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560
HOUSEHOLD MANAGEMENT

and put them into a large stewpan with the butter, place the meat on the top, cover, and cook gently for about 20 minutes, then add the herbs, peppercorns, and stock to nearly cover the vegetables. Place a buttered paper over the meat, put on the lid, and braise for 2 hours. Heat 1½ ozs. of butter in a stewpan, add to it the onion finely-chopped, and fry for about 15 minutes without browning. Wash and blanch the rice, drain well, then add it, together with the stock, to the onions, season to taste, cover with a buttered paper and the lid, and simmer gently until the rice is tender and dry. Place the meat in a hot dish, pour the demi-glace or curry-sauce over, arrange the rice in the form of a border, and serve.

Time.—2½ hours, to cook the meat. Average Cost, 8d. to 10d. per lb. Sufficient for 3 or 4 persons.

The Lamb as a Sacrifice.—Lambs were used in considerable numbers by the Hebrews in the sacrifices. Two lambs "of the first year" were appointed to be daily offered at the morning and evening sacrifice, and a lamb served as a substitute for the firstborn of unclean animals, as the ass, which could not be accepted as an offering to the Lord. On the anniversary of the Passover, one of the three great annual festivals of the Israelites, celebrated from the 14th to the 21st of the month Nisan, to commemorate the deliverance of the Hebrews from the bondage of Egypt, every family was ordered to sacrifice a lamb or kid, a male of the first year without blemish, and to sprinkle some of its blood with hyssop upon the two side posts and the lintel of the door of the house. The lamb was eaten roasted, with unleavened bread, and bitter herbs, and in haste, with the loins girded, shoes on the feet, and a staff in the hand; whatever remained over until the morning was burned. The sheep was also used in the numerous special, individual, and national sacrifices ordered by the Mosaic law. On extraordinary occasions vast numbers of sheep were sacrificed as an offering. Solomon, on the completion of the Temple, offered "sheep and oxen that could not be numbered for multitude."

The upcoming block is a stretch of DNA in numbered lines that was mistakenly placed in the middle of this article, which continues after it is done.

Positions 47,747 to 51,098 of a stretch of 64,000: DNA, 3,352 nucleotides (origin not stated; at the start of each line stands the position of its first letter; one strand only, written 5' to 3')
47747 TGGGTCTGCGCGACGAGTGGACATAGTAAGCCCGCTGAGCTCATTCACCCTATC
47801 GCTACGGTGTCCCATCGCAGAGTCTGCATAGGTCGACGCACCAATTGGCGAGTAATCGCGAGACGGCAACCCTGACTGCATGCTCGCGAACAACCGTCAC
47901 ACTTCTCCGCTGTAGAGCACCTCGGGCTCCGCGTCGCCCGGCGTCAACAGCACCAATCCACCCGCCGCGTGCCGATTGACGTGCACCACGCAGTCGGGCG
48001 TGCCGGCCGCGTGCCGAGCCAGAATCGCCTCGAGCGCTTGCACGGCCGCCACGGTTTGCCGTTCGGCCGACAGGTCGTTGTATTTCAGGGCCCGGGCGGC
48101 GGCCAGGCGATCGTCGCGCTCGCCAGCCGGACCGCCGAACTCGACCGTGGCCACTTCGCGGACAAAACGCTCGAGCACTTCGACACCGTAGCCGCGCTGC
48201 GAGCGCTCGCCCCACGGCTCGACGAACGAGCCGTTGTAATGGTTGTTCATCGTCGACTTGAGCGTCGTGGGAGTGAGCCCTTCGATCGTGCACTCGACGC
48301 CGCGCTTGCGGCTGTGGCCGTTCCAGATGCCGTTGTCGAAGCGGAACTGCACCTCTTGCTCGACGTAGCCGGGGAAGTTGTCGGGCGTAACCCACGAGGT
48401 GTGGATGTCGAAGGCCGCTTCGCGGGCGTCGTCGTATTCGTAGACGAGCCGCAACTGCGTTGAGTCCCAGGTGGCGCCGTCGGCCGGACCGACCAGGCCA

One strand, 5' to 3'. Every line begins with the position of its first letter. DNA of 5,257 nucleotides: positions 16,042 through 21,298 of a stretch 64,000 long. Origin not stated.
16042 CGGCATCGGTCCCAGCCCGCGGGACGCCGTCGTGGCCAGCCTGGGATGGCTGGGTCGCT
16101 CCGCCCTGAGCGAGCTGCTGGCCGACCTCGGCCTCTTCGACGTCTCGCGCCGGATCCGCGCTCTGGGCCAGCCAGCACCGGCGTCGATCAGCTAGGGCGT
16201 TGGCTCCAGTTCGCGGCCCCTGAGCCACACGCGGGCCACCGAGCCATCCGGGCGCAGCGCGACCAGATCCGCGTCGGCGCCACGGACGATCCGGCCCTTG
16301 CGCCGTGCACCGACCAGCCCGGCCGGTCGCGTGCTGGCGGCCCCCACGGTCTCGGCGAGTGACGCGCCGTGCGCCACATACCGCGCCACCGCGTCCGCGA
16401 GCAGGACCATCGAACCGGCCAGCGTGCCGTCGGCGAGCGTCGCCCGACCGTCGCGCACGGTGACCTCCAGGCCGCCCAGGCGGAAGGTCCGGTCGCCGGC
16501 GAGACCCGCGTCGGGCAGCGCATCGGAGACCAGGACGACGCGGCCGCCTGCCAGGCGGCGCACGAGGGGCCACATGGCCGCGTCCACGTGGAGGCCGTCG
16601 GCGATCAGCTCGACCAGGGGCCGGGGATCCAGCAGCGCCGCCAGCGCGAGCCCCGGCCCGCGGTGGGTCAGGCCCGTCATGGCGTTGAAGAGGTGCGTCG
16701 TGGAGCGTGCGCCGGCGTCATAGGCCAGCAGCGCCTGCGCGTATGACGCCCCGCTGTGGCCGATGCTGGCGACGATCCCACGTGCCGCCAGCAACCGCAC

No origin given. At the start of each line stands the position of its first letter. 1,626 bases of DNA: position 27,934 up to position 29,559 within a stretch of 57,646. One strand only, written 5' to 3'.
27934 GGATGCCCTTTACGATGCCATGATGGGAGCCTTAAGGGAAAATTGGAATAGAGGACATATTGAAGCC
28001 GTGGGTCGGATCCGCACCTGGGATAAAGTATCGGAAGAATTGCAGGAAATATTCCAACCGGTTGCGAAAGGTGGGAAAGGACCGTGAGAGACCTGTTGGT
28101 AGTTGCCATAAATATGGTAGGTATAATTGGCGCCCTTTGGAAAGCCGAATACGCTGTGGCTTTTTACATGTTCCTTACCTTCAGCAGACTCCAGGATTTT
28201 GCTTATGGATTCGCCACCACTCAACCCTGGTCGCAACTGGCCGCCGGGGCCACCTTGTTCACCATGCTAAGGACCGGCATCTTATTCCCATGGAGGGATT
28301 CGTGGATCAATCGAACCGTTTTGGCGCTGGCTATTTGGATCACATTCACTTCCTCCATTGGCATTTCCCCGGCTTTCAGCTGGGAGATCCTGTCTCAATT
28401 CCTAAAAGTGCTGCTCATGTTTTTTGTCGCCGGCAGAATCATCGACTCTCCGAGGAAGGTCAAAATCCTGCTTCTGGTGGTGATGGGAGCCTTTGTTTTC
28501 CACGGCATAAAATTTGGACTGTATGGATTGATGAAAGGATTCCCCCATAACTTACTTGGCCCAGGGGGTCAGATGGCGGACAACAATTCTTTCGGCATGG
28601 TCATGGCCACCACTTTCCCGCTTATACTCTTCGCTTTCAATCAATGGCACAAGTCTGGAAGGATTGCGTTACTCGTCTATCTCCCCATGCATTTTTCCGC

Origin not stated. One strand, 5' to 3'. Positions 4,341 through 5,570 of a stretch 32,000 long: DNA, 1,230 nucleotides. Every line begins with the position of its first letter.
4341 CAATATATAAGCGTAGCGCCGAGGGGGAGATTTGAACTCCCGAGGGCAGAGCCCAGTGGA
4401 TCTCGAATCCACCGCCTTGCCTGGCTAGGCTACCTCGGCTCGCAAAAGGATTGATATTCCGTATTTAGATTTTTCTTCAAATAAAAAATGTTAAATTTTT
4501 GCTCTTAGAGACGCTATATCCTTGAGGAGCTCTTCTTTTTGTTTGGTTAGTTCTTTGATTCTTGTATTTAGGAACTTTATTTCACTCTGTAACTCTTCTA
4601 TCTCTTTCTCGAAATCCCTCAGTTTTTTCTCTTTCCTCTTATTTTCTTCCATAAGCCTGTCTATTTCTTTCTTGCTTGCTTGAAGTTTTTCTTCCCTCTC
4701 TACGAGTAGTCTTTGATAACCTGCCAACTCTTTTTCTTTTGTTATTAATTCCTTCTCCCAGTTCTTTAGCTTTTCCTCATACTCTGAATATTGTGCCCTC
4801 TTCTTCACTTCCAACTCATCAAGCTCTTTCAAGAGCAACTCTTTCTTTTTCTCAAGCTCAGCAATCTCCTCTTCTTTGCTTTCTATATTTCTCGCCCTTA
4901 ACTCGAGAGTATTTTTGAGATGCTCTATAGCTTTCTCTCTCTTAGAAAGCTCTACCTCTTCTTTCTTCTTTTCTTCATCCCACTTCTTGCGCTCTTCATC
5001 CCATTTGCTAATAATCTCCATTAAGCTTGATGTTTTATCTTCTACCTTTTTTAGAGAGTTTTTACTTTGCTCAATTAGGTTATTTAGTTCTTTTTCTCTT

950.—BREAST OF LAMB, STUFFED. (Fr.Poitrine d'Agneau Farcie.)

Ingredients.—A breast of lamb, mirepoix as in preceding recipe, ⅓ of a pint of brown or demi-glace sauce, veal forcemeat (see Forcemeats), French beans, 1 oz. of butter, salt and pepper, glaze.

Method.—Proceed as directed in the preceding recipe, substituting veal forcemeat for the sausage-meat. Cook the beans in salted water, and drain them well. Melt the butter in a stewpan, put in the beans, season with salt and pepper, toss over the fire for a few minutes and serve them arranged in small groups round the dish. Before serving, brush the meat over with glaze, and send the sauce to table in a sauce-boat.

Time.—2½ hours, to cook the meat. Average Cost, 8d. to 10d. per lb. Sufficient for 3 or 4 persons.

951.—BLANQUETTE OF LAMB. (Fr.Blanquette d'Agneau.)

Ingredients.—2 lb. of loin, neck or breast of lamb, 1 onion sliced, a bouquet-garni (parsley, thyme, bay-leaf), 6 white peppercorns. For the sauce: ½ a pint of stock, 1½ ozs. of butter, 1 oz. of flour, 2 yolks of eggs, 2 tablespoonfuls of cream, salt and pepper.